A friend of mine recently returned from a week-long business trip to Beijing. He talked about the tremendous size of the city, the ten traffic loops that surround it, the incredible cleanliness (people mopping the roads), and the complete absence of birds (as far as he could tell).

He also noted that bulldozers were busy demolishing buildings and clearing entire lots, right up to the edge of many roads.

Having lived in Beijing for more than a dozen years, filmmaker Xiaolu Guo has paid particular attention to those bulldozers. More importantly, she has meditated upon what the tremendous upswing in construction -- and inevitable destruction -- has wrought, and what it may mean for the future of Beijing, and China itself, especially in the run-up to the 2008 Olympics.

She distills these thoughts in The Concrete Revolution, which is less a straight-forward documentary than an absorbing personal essay.

As a starting point, she talks to some of the construction workers recruited from rural villages. They are housed up to 12 in a room and provided with meals that appear barely adequate for their hard physical labor. They must wait to be paid until their specific building project is completed, which may take a year or more.

The workers parrot the party line, speaking positively (and briefly) about the beneficial effects of the construction projects, as managers in red helmets circle warily nearby. One construction worker finally speaks his mind, breaking down in tears as he thinks of his wife and family, left behind but not benefiting from his sacrifices because he has not been paid yet.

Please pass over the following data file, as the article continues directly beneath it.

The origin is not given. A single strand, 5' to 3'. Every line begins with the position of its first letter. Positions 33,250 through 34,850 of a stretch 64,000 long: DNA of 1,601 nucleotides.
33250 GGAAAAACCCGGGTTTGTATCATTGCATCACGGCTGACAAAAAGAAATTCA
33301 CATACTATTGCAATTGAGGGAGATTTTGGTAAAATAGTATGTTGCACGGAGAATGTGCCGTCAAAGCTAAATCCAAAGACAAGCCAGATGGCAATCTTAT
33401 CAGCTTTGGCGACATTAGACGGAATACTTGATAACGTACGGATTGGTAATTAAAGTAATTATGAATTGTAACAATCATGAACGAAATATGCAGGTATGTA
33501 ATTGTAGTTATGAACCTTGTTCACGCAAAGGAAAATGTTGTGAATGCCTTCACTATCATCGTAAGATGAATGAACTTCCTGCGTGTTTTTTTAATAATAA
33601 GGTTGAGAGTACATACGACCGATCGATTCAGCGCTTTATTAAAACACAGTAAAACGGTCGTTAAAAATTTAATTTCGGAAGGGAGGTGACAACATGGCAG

Later the worker literally has words put into his mouth by an off-screen manager.

A young man, so ashamed of his work (contracting workers to do demolition work) that he tries to pass himself off as a construction worker, speaks despairingly of his unhappiness and future prospects. A woman seeks proper compensation for her home, the last remaining on an otherwise demolished block, so she stubbornly refuses to move out. The day after she speaks to the filmmakers, her house is being torn down and she is nowhere to be found.

The director relates her own experiences. Like the construction workers, she too grew up in a rural village. But she was able to attend a university, which changed her government I.D. from "Peasant" to "Citizen," and elevated her station in life. That doesn't keep her from wondering what price her generation has paid because of their desire for everything new. She herself has lived in both the older parts of the city and the newest, and questions whether communities can ever be what they were if everyone is sealed off in their own private apartments.

In a succinct 60 minutes, the director sums up decades of cultural references and puts the entire story in sociological perspective. The film allows space for contemplation within its running time by including several bridging sequences that are reminiscent of Wong Kar-Wai's signature style, circa Chungking Express (diffused footage of rushing traffic and pedestrians shot at odd angles), but keeps the emphasis on the people affected.

The Concrete Revolution raises many questions that are bound to be asked with increasing frequency as the 2008 Olympics in Beijing approach. Xiaolu Guo provides fresh and valuable first-hand social criticism that should fascinate anyone with an appetite for information about modern-day China.



July 23, 2006 – Twitch, Peter Martin


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